Plant sector representative organisation established

Plant sector representative organisation established

A number of construction-based federations have now fully established a plant-focussed Sector Representative Organisation (SRO) known as the Plant Sector Representative Organisation (PSRO).

The Construction Leadership Council (CLC) identified the need for employer-focussed SROs to work with Standard Setting Bodies (SSBs), such as CITB in agreeing suitable qualifications and any additional sector requirements for use with any CSCS-logoed card schemes.

The need for a plant-based SRO was identified because both of a collective concern over the then sale by CITB of the leading plant card scheme, CPCS, and an increasing proliferation of plant-based card schemes being offered to the construction sector.

This need was identified through a number of roadshows led by the Construction Plant-hire Association (CPA) on card schemes during 2018 and 2019. Employers said they felt it was not clear what the various card schemes were offering, with each having different levels of standards and delivery methods. Employers also said they felt that there should be national minimum technical and delivery standards set by an industry-led body for all card schemes to abide by.

CPA shared the feedback with other associations and federations who have direct involvement in construction plant operations and in early 2020, formed the now named Plant Sector Representative Organisation (PSRO).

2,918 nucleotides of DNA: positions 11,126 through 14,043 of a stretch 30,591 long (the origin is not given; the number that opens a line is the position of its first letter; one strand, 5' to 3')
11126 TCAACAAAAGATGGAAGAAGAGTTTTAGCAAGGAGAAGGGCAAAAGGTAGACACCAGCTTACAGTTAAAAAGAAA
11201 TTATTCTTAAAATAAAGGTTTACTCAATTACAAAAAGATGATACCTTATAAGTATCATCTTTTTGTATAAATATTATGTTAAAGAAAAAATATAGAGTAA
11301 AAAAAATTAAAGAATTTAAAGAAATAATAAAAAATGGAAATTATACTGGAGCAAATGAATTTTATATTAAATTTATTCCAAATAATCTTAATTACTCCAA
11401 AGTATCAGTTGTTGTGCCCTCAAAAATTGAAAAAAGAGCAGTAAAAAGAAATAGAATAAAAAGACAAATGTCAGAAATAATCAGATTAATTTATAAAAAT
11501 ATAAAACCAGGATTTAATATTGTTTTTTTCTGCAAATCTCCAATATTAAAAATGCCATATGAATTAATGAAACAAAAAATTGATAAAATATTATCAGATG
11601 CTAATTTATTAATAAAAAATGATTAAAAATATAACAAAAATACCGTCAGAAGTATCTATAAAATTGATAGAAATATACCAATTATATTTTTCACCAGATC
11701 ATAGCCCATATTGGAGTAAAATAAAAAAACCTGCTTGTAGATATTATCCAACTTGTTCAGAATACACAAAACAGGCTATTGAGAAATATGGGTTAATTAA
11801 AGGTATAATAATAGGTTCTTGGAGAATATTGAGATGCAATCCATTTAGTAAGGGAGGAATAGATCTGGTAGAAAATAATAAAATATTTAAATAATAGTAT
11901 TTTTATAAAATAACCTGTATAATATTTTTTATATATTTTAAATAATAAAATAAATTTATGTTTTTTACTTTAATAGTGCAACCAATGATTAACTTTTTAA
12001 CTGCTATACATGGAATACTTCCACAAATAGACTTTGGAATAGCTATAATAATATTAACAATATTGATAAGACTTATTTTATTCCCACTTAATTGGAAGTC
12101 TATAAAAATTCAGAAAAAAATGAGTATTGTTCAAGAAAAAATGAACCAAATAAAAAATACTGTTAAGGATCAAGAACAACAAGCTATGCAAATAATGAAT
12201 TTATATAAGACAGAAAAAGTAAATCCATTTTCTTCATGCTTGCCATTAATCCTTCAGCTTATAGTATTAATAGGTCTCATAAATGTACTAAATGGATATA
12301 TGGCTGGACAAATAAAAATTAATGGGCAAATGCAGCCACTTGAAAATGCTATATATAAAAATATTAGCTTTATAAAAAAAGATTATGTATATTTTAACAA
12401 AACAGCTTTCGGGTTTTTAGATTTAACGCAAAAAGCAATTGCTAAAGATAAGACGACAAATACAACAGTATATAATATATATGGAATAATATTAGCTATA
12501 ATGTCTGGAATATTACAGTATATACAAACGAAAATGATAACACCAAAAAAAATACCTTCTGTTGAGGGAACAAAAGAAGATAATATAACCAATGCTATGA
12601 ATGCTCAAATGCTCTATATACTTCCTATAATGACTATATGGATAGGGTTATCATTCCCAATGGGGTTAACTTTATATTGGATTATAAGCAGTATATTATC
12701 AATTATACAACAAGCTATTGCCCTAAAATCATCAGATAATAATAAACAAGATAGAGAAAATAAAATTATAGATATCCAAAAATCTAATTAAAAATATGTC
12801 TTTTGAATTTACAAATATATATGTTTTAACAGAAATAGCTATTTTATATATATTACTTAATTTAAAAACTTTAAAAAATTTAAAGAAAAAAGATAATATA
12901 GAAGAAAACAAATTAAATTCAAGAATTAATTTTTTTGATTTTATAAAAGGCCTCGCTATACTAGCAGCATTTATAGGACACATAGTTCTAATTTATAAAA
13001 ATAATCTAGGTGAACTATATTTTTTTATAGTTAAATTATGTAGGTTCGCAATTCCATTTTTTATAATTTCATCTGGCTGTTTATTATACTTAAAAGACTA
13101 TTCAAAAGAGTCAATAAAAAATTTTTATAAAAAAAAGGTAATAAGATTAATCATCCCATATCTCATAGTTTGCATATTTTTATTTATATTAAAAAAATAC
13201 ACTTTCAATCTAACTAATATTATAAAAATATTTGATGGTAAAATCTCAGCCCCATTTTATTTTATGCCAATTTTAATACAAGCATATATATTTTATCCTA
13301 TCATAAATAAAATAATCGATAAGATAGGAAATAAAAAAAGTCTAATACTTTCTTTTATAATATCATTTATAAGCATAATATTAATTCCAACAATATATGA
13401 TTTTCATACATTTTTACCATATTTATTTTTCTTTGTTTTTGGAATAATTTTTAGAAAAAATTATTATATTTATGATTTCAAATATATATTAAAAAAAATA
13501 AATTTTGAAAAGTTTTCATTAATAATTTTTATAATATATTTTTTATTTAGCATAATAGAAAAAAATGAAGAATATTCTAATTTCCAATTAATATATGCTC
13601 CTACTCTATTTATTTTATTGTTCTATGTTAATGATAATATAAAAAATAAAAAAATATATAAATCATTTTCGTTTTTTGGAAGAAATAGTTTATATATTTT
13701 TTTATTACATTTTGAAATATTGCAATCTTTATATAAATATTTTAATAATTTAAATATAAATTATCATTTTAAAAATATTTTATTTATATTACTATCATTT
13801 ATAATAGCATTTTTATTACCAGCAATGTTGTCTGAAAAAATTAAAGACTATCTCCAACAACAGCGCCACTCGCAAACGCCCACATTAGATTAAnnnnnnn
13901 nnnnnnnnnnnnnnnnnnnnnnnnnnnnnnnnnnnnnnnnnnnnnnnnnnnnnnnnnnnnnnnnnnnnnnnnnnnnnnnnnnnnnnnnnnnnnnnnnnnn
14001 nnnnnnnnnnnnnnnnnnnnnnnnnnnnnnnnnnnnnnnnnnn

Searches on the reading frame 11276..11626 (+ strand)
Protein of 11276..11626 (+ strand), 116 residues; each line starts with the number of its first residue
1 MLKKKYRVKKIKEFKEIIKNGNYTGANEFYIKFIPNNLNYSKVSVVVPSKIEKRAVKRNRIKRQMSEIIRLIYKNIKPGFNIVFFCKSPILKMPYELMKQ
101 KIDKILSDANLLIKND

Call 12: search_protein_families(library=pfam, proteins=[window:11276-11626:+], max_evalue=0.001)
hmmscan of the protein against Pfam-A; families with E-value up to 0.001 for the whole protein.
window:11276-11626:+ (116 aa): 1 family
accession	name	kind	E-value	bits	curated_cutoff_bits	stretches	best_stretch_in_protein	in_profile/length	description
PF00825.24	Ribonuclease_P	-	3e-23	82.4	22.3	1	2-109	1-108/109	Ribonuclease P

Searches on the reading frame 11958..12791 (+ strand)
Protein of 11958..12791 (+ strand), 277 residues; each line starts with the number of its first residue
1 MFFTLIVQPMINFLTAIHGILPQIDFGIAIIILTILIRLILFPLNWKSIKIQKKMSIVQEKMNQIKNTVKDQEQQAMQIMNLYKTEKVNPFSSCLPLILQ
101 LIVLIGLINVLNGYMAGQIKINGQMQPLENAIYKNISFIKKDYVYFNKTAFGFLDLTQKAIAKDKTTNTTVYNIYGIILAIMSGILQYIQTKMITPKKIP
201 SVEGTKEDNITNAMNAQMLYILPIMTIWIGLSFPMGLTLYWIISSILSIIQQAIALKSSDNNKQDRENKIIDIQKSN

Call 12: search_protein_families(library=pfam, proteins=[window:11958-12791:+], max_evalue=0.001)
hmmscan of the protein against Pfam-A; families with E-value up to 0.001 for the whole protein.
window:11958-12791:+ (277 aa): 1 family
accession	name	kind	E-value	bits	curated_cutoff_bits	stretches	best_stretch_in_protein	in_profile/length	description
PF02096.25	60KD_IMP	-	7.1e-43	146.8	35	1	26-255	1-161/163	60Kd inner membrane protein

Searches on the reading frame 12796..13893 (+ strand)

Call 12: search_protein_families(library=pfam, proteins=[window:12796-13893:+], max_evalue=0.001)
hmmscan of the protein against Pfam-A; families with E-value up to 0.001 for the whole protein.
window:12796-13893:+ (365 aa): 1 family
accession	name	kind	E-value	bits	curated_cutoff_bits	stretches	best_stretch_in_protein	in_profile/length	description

A board was established, consisting of representatives from the partner bodies - Build UK, Civil Engineering Contractors Association (CECA), Construction Plant-hire Association (CPA), Federation of Piling Specialists (FPS), Home Builders Federation (HBF), National Federation of Demolition Contractors (NFDC) and the Scottish Plant Owners Association (SPOA). The pandemic initially delayed progress but formation work resumed in mid-2021, resulting in the PSRO now being fully established as a Private Limited Company, ensuring its impartiality.

The principal aim of the PSRO is to represent the users and owners of construction plant and advise both industry and any relevant authoritative bodies, including the CLC, on the standards required for the training, assessment and certification of plant-based occupations. These occupations include operators, maintenance, installation, inspection, hire, delivery and direct-supporting roles.

Two sub-groups have also been established. These report to the board and include a Technical Review Group and a Certificating Bodies Group. The Technical Review Group consists of representatives from each of the partner bodies and its role is to advise the board on skills, training and card scheme certification processes. Representatives on the group need to have both good knowledge of plant card schemes and qualifications, as well as being actively involved within plant operations. The group also has representation from both the unions and the Health and Safety Executive (HSE).

The Certificating Bodies Group was formed to provide the card schemes and awarding organisations with a voice to the PSRO Board to ensure collaborative working in order to provide the right level and type of services to industry.